To Heaven & Back: A Liturgy That Hurts
Lewis has always been something of an oddity for me. I thoroughly enjoy everything written by him. But it has been a peripheral enjoyment. Very little of it has had an impact on me philosophically or theologically. It is no surprise that some of my favorite works by Lewis discuss theological things through story and symbolism. The Lion, the Witch and the Wardrobe, Perelandra, and The Great Divorce are not Lewis' best works, but they have left the closest thing to "an impression" upon me. It is the last of these that I would like to discuss as we close out #LewisWeek.
In The Great Divorce, Lewis plays within the realm of the eschatological. A bus departs from a joyless town to the beautiful country. The analogy presumedly being a trip from Purgatory or Hell to the gates of Heaven. Throughout the story there is a myriad of characters who are encouraged to press on in their visit. The irony that underlies the trip is that Heaven proves to be unsuitable for the visitors. It is too real or too corporeal for almost all of the visitors. The promise is that they will eventually feel less discomfort in the beautiful country. I will leave the details and great symbolism to the eager reader.
For all the good that comes from Lewis' hypothetical dream, the theological application is limited for those who do not affirm some form of Purgatory (Heaven, Hell, and Purgatory by Jerry Walls is an interesting Protestant work defending the idea). It remains an interesting "what if?" with little application.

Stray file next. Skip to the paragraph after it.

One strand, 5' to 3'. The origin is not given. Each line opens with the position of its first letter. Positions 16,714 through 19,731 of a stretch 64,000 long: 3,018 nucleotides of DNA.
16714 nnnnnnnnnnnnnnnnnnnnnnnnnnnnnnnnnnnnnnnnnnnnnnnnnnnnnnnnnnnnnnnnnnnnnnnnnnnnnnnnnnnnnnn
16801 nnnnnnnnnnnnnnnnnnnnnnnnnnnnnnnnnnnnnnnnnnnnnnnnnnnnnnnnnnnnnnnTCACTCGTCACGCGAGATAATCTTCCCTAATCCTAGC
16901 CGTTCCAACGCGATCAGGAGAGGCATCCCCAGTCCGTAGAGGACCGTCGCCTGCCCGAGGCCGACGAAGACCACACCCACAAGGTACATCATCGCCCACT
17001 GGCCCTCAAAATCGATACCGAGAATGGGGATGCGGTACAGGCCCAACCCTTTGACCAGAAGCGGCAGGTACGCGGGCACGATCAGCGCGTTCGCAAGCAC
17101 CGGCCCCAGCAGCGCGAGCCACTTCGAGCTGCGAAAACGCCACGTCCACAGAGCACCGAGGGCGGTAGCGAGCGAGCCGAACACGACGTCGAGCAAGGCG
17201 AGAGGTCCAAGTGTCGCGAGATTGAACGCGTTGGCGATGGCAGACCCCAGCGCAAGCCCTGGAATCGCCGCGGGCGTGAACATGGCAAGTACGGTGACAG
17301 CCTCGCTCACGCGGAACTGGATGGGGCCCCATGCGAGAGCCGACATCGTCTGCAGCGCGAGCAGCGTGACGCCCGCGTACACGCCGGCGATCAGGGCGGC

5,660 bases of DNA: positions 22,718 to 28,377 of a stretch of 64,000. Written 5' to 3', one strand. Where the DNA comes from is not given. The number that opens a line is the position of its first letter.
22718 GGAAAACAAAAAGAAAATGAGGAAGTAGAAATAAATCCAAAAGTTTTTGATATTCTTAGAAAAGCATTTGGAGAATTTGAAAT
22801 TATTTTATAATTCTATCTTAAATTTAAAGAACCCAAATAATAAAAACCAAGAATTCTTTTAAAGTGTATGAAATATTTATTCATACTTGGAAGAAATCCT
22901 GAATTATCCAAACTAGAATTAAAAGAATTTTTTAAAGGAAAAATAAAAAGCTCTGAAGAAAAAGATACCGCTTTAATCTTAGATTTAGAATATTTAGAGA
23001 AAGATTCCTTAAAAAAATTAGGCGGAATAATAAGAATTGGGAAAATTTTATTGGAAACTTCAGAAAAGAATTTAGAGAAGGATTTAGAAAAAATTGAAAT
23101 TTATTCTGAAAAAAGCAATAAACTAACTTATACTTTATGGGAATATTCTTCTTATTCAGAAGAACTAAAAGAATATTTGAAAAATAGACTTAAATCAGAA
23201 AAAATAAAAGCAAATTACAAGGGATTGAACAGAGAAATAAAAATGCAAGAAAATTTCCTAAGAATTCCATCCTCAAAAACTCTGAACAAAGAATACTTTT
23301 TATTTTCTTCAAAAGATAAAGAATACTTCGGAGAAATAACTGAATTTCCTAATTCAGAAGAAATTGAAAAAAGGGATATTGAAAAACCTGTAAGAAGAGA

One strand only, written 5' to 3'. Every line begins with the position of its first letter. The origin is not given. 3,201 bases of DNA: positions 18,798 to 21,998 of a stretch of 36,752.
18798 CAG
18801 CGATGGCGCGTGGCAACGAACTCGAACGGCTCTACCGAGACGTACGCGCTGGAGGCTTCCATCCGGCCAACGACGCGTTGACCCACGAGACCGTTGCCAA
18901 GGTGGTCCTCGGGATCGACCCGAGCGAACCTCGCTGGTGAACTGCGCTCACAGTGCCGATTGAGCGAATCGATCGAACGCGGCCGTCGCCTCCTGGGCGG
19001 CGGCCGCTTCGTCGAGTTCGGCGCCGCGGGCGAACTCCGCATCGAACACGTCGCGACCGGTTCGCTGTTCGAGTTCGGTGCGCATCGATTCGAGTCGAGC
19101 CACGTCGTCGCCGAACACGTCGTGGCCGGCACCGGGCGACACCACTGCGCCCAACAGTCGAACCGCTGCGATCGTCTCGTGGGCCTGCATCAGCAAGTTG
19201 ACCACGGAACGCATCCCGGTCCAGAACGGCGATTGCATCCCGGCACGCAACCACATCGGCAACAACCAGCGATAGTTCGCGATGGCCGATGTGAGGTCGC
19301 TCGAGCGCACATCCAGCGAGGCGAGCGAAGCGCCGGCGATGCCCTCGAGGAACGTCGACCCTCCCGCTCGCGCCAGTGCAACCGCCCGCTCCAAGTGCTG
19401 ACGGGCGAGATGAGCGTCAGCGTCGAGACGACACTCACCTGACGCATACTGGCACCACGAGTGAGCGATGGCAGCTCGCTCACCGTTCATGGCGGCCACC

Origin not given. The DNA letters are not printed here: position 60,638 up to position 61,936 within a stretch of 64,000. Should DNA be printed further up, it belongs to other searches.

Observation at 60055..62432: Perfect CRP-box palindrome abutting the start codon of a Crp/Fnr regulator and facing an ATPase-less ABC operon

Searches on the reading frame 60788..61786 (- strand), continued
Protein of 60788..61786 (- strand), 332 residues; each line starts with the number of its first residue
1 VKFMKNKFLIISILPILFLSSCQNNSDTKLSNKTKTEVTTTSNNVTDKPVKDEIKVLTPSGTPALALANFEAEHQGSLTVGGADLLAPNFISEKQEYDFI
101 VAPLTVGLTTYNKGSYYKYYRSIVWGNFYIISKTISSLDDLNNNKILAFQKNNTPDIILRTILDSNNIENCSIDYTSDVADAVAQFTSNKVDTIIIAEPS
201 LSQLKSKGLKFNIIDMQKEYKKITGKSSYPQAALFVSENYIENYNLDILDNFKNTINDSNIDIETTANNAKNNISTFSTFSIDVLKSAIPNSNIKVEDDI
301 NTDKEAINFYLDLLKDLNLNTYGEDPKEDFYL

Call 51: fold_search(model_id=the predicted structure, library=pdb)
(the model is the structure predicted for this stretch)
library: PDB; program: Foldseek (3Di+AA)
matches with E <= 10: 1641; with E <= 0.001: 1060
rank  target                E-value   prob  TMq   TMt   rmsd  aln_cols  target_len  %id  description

However, if one reads Lewis with a "realized eschatology" there exists an interesting application. If for instance we take the old hymn seriously that "Heaven came down and glory filled my soul," we can apply Lewis' stark contrast to our present reality. With heaven a reality that Christian experience now, all of Lewis' analogy is being played out in the life of the church.
Now each Sunday when Heaven meets Earth the nonbeliever finds themselves not corporeal enough for worship. In a sense, they are not human enough to experience the presence of God without pain. This concept enforces that man was created for intimacy with God but lost in it the fall. It was not until God became man on behalf of man to establish a new image that brings us near to God (Eph. 4:20-24). In the interim, it is the church's heavenly liturgy that is too real. The music too glorious, the word of the sermon too harsh, and the Eucharist too weighty to even lift. But for the grace of God this would be the impact of heavenly worship upon all of us — not that unlike Isaiah's lip burning (Isa. 6:1-7) or the thunder on Sinia (Exo. 19:16). In worship, heaven is brought near (Matt. 10:7; Luke 10:9; Eph. 2:13). We are now "not of those who shrink back and are destroyed, but of those who have faith and preserve their souls" (Heb. 10:39).
Yet, our remaining sinful nature feels it. I know for myself there are times when church is the last thing I want. An encounter with God sounds like a death sentence. And I am reminded of the urging in The Great Divorce . I am reminded of Christ's beckoning "all who are weary and heavy-laden" (Matt. 11:28). The calling is to return to heaven and a liturgy that sometimes hurts.
[Editor's Note: This blog is a participant in #LewisWeek]